Video game

A Guide To Manchester United Video Games – We All Follow United

Ever since the earliest games consoles arrived in people’s homes, football games have been something of a passion in the United Kingdom.

As early as 1982, you could take charge of Manchester United on Kevin Toms’ Football Manager, and ever since, different games have put you in control of your heroes. It might be the on-field action you crave, the cut and thrust of the boardroom, or even any number of other football-themed games that spin-off from the central concept.

Not all of those titles feature Man Utd; some don’t even feature too much football. Cristiano Ronaldo might just have returned home after all these years, and if you want to control him in a video game, you might turn to Cristiano Ronaldo Kick ‘n’ Run, a game as loosely based on football as you’ll find. If you are an online slot fan, there’s Top Trumps Football Stars , another popular football video game theme.

If you are on iOS or Android, Flick Kick Football is another example of a football-themed game using mechanics we’ve seen elsewhere: it’s not unlike Angry Birds, using the flick mechanism many games employ on mobile devices. Whether spinning slots, scoring goals or running through the street of Europe collecting coins, football features heavily in video games. Today, you can get as much enjoyment from football on your mobile device as your home computer, but it wasn’t always the case.

Whilst Man Utd are often a playable team in those video games, very few bear their name on the cover. And even fewer might feature the badge in the coming years. Euro Gamer explains how United are suing Sega for using their imagery in the latest Football Manager release.

Before long, you might find it tough to enjoy managing United or playing as them on video games. If that happens, fear not, as you can always turn to these licensed vintage Man Utd titles.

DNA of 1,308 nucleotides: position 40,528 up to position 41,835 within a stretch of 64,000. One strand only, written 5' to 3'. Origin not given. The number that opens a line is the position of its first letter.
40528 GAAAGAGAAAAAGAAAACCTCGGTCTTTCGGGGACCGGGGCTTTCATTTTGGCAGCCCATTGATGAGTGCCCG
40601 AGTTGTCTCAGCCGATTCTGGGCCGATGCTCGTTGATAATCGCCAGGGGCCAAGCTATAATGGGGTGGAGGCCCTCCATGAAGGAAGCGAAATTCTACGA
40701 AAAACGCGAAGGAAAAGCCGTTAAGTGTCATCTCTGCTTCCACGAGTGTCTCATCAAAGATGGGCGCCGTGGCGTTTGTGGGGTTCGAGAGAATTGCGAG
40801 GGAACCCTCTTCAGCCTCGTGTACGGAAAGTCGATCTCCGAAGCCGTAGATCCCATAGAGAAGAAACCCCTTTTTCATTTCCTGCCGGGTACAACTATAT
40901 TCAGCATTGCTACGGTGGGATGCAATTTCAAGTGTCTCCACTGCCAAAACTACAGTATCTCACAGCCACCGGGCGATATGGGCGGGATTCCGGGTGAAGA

Manchester United Europe (1991)

Following English club’s being permitted back into Europe, developers Krisalis worked on a title celebrating United’s Cup Winner’s Cup success. With Les Sealey on the cover, Manchester United Europe dropped on a range of home computers, including Amiga, Amstrad CPC, Atari Lynx, Atari ST, Commodore 64 and Spectrum.

It was a follow-up game to the eponymous Manchester United of the previous year, and it scored highly with several reviewers of the time.

Manchester United Championship Soccer (1995)

Four years later, Krisalis were back on the case developing a United game, this time only on the Super Nintendo. The constraint of playing as United does not bind you, and it was perhaps popular branding used to shift an average game.

It used the perspective featured by the first FIFA but graphically bore a resemblance to Sensible Soccer. There was no official license for other clubs though, so names were not-so-subtly altered.

Manchester United: Club Football (2005)

Ten years later, and games licensed to specific clubs were becoming rare due to the costs involved in doing so. One of the last series to do so came from Codemasters, the ‘club football’ series. Man Utd got three instalments of the game, the first dropping in 2005.

Graphically, it looks a lot like the Pro Evo games of the day, but the appeal was restricted to the club’s fans. However, the presentation was very neat, and the game moved well, plus copies are worth a bit of money today. The developers made specific games for 22 clubs, including Celtic, Barcelona, Bayern Munich and, bizarrely, Leeds!


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